This policy wouldn't end politics.  The optimal policy would leave us with some deserving and unlucky citizens who need more and some undeserving parasitical citizens who will be taking advantage of the system - in fact, we'd all probably find a little bit of ourselves in both columns.  We would be able to fight over the weight we should assign to those individual outcomes in managing transfers and determining the appropriate level of generosity.  And we would all want to express our political power over recipients by judging the ways they spend or don't spend their proceeds, so we will always be tempted to re-impose policies that undermine the individual liberty that is necessary for information about scarcity to be disseminated.  That temptation is so strong a part of human nature, I don't see how we will ever escape it.

Therefore, I'm not completely confident in the success of a national income policy.  Reforms in the 1990's replaced some former welfare policies with policies that lowered the net de facto tax rate on poor workers and removed some of the debilitating disincentives to work.  These were unalloyed improvements in the system of social support.  This led to a situation where more adult workers are taking low-paying jobs, because they can take those jobs without giving up all of their income supplements.  That was the point of the reform.  But, now, some people point to these workers and interpret the situation as corporate welfare, as if the employers are pocketing the public subsidies.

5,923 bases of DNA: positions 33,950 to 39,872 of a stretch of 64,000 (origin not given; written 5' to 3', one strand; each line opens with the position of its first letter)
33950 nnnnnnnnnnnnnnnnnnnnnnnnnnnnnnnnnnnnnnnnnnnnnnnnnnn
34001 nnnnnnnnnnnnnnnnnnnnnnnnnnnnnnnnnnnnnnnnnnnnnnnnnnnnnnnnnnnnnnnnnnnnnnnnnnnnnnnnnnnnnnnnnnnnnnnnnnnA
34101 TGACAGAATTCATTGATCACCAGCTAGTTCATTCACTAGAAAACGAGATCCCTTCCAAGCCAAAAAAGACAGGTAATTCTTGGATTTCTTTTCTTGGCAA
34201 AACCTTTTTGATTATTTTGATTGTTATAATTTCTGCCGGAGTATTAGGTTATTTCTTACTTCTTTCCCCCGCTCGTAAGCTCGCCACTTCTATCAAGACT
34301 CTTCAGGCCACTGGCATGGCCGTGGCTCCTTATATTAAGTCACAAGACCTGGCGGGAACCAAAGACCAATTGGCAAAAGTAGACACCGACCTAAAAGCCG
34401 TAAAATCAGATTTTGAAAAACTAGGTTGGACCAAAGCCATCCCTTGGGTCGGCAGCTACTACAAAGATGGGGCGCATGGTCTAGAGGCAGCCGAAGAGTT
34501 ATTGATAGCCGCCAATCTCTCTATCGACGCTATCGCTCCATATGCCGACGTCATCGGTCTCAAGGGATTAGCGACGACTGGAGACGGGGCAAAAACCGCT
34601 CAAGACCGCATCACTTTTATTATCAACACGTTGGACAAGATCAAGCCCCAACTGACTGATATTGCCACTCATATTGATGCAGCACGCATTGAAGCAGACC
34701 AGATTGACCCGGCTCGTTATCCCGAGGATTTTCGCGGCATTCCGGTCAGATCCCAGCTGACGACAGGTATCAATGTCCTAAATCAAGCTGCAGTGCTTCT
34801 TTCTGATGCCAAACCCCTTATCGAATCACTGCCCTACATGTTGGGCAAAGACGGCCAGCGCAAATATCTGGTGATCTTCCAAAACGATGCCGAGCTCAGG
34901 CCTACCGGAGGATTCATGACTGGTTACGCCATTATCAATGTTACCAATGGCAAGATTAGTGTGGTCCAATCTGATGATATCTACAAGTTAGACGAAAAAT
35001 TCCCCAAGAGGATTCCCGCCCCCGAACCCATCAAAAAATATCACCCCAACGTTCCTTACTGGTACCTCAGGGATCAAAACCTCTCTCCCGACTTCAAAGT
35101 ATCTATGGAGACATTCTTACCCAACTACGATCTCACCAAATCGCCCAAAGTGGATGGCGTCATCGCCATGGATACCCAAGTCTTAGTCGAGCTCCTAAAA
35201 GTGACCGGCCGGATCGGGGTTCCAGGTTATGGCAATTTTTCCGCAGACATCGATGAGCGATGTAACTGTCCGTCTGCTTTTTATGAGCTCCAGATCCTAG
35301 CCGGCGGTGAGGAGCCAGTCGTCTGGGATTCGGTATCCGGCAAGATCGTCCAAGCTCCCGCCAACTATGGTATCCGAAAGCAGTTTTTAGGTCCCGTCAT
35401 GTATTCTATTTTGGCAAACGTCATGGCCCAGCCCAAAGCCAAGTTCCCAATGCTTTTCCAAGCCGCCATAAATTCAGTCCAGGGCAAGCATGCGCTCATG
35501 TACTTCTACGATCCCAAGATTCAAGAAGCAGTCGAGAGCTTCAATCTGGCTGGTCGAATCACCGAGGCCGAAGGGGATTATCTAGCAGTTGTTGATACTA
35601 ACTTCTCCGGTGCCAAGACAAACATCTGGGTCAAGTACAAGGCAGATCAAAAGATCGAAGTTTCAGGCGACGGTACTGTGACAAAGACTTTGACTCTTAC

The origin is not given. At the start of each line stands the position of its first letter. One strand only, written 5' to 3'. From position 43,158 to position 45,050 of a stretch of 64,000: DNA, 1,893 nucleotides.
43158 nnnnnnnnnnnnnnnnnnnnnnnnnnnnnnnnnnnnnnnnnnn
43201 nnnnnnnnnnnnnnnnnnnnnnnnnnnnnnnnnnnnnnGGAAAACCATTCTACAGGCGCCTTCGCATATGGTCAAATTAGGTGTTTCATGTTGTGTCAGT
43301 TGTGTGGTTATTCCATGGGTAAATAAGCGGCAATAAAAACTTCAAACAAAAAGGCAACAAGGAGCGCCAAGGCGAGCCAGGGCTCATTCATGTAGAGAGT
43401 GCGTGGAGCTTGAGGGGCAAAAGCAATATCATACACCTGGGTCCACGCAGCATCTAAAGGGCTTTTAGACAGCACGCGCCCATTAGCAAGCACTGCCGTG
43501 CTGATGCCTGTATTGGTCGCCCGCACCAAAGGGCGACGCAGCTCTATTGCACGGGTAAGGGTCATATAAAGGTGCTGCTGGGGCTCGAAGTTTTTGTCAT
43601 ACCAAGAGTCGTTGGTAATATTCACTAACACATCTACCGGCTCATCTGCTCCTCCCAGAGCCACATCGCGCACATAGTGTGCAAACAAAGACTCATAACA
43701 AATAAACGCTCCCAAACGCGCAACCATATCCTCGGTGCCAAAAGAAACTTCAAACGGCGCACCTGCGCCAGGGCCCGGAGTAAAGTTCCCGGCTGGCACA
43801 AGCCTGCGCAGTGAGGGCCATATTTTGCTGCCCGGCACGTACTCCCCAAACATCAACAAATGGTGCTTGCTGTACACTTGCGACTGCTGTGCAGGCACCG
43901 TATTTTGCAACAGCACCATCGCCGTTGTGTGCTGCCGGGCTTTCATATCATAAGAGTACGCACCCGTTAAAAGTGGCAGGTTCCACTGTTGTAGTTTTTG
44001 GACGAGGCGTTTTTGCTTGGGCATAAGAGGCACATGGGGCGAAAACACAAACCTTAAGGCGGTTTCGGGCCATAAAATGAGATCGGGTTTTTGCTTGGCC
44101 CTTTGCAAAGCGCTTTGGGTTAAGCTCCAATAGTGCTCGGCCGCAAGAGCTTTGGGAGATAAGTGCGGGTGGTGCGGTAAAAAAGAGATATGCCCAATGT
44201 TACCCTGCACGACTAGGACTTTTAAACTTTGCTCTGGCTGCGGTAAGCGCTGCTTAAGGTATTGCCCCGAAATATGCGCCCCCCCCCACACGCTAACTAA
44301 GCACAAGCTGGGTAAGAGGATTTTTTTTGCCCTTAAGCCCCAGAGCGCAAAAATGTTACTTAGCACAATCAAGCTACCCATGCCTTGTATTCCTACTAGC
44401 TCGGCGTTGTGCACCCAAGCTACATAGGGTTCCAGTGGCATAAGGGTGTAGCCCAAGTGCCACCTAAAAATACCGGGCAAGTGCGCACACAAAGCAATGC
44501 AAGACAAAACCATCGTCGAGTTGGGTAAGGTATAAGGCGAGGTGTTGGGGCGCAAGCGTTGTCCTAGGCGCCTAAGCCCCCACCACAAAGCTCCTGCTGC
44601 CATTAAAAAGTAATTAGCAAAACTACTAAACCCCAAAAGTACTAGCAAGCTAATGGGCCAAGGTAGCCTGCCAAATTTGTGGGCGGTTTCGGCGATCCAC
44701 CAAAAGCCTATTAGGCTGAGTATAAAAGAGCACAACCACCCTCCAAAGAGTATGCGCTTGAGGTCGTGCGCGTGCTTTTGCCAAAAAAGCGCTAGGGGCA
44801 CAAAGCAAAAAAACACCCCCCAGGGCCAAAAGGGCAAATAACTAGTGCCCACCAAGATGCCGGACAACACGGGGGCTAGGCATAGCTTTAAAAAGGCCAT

The progressive foundational tendency to view the population as collections of people with different levels of power which we need to help equalize leads to a view of prices resulting from a power imbalance between negotiating parties.  A worldview that treats corporations in general as monopolists naturally discounts the informational value of prices.  This is the foundation for support of minimum wage increases.  A model that denies any employment loss from the minimum wage is a model that attributes wage levels to powerful monopsonist employers.  I am afraid that there will always be a political force undermining the important informational function of prices.